• There are several highly contested claims as to who originally invented the Automatic Teller Machine.
• One version is that the ATM machine was invented by Luther George Simijan, a US inventor, back in 1939. However, it was mechanical and not electronic.
• His machine was removed from City Bank in New York after six months because the only people using the machines were prostitutes and gamblers who didn’t want to deal with tellers face to face.
• The first automated, electronic banking machine was introduced in 1969 by Donald Wetzel, a former pro baseball player. It was the first machine to read and use the magnetic stripe on plastic bankcards.
• The use of ATMs really started to take hold around 1973, when 2,000 machines were sold and installed in the United States. The original price tag was $145,000! These days, an ATM machine costs less than $3,000!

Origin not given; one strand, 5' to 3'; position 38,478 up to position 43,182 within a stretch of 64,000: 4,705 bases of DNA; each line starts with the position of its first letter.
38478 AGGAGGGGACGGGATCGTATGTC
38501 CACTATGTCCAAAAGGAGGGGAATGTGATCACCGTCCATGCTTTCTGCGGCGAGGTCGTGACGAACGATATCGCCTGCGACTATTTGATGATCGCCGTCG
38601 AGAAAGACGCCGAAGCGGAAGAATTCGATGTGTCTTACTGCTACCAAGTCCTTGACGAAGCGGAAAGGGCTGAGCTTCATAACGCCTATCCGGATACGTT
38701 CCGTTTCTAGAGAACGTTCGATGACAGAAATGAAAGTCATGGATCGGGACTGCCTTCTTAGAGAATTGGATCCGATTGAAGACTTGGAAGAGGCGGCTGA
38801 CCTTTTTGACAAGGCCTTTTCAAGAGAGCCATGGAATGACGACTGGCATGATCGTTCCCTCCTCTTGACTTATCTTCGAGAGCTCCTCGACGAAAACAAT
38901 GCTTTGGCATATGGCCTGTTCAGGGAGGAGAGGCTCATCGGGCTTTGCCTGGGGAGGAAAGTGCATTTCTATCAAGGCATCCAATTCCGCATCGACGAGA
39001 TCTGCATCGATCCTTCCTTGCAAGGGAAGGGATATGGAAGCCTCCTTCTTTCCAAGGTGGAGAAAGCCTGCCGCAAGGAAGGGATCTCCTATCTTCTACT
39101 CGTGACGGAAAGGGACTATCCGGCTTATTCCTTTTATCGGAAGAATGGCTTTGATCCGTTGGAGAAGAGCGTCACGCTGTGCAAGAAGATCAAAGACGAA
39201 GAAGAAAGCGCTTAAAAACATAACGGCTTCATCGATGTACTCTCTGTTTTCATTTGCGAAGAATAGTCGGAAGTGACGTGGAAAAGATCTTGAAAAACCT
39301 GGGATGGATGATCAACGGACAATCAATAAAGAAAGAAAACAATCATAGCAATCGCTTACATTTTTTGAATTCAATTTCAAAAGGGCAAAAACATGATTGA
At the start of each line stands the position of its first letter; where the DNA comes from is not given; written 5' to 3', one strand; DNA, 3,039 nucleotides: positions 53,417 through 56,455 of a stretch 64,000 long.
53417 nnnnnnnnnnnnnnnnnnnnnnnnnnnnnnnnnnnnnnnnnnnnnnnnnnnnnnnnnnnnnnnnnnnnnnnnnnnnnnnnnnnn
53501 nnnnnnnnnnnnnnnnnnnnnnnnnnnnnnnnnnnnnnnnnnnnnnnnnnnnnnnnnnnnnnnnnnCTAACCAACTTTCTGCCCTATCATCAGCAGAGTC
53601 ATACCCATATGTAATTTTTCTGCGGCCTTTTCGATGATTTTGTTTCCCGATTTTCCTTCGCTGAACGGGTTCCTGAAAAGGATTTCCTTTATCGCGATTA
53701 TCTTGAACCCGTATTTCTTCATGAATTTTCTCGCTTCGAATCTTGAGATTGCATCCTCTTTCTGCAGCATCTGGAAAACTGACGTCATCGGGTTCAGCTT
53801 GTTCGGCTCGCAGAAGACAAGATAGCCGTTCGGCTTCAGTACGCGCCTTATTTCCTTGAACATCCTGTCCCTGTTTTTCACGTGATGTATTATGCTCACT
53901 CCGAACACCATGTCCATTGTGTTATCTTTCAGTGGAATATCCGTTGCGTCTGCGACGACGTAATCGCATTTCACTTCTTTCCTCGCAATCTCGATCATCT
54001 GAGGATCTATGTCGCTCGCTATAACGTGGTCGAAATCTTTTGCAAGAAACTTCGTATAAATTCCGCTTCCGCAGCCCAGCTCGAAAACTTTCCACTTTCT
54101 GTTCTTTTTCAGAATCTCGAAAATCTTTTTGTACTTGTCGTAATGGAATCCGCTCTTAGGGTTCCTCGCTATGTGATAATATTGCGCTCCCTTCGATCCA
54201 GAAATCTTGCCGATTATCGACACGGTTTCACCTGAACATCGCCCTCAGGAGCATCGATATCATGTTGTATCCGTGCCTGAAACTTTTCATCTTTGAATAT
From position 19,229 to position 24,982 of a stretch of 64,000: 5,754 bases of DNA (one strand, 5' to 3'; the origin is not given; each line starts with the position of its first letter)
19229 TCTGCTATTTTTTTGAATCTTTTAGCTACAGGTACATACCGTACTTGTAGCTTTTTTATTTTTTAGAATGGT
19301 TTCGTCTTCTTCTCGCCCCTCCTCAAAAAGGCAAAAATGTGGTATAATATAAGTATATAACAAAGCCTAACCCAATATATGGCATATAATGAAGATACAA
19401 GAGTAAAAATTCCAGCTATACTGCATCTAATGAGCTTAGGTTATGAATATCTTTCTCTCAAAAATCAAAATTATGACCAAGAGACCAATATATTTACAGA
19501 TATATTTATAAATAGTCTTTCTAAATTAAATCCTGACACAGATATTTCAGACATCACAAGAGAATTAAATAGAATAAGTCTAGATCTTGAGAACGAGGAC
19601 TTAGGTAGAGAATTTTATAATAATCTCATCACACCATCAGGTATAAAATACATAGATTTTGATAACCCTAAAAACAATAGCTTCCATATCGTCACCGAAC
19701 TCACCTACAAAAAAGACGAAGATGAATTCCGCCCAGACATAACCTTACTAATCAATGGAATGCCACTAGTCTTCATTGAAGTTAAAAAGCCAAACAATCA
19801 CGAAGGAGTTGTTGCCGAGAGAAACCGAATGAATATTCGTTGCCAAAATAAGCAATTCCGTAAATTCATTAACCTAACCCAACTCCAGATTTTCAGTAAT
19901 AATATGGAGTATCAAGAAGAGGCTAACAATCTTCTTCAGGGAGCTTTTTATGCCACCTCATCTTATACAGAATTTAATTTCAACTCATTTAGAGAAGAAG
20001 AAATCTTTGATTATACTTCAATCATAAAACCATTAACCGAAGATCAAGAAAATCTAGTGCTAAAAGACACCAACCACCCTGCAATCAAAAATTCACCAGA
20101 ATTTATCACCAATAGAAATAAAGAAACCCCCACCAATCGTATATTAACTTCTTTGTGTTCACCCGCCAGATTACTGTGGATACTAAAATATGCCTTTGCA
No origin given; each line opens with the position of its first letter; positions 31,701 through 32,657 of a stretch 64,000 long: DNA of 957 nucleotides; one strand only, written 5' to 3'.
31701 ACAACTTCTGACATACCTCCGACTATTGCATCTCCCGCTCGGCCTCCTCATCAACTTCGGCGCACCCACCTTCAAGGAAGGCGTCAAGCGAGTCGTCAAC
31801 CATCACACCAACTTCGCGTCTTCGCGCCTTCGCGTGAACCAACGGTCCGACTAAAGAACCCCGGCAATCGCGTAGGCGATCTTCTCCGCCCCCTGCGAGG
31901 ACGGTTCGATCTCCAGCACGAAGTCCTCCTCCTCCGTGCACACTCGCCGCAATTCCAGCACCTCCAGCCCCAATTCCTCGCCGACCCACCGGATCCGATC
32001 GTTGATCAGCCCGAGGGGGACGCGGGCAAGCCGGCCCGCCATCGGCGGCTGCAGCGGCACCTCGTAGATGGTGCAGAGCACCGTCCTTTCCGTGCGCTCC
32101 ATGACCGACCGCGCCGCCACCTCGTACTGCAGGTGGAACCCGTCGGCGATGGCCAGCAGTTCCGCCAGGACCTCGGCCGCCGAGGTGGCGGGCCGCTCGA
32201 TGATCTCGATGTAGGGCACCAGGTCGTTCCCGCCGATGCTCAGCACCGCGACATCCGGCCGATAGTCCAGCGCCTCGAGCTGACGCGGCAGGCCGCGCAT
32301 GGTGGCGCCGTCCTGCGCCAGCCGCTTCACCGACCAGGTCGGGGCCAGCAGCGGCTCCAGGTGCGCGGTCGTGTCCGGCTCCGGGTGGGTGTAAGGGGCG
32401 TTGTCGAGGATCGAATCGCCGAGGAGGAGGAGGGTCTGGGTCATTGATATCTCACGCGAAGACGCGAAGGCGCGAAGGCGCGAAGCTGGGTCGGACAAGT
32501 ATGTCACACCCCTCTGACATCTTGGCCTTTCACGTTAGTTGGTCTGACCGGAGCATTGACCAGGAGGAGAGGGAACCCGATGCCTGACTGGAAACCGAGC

• ATMs became ubiquitously accepted in 1977, when the chairman of Citibank took a huge gamble and spent $100 million to install the machines all over New York City.
There’s a new ATM installed somewhere every five minutes.
• When ATMs first gained widespread popularity, it was predicted the number of bank tellers would decline. In fact, in 1985 there were 484,000 tellers in the U.S. and today there are about 550,000.
• The U.S. has more ATMs than any other nation. Now, it’s estimated there are approximately 371,000 ATMs in the United States.
• It’s not just big banks but ISO’s – Independent Sales Organizations – that are adding new ATMs. In fact, ISO’s represent about 60% in the marketplace today!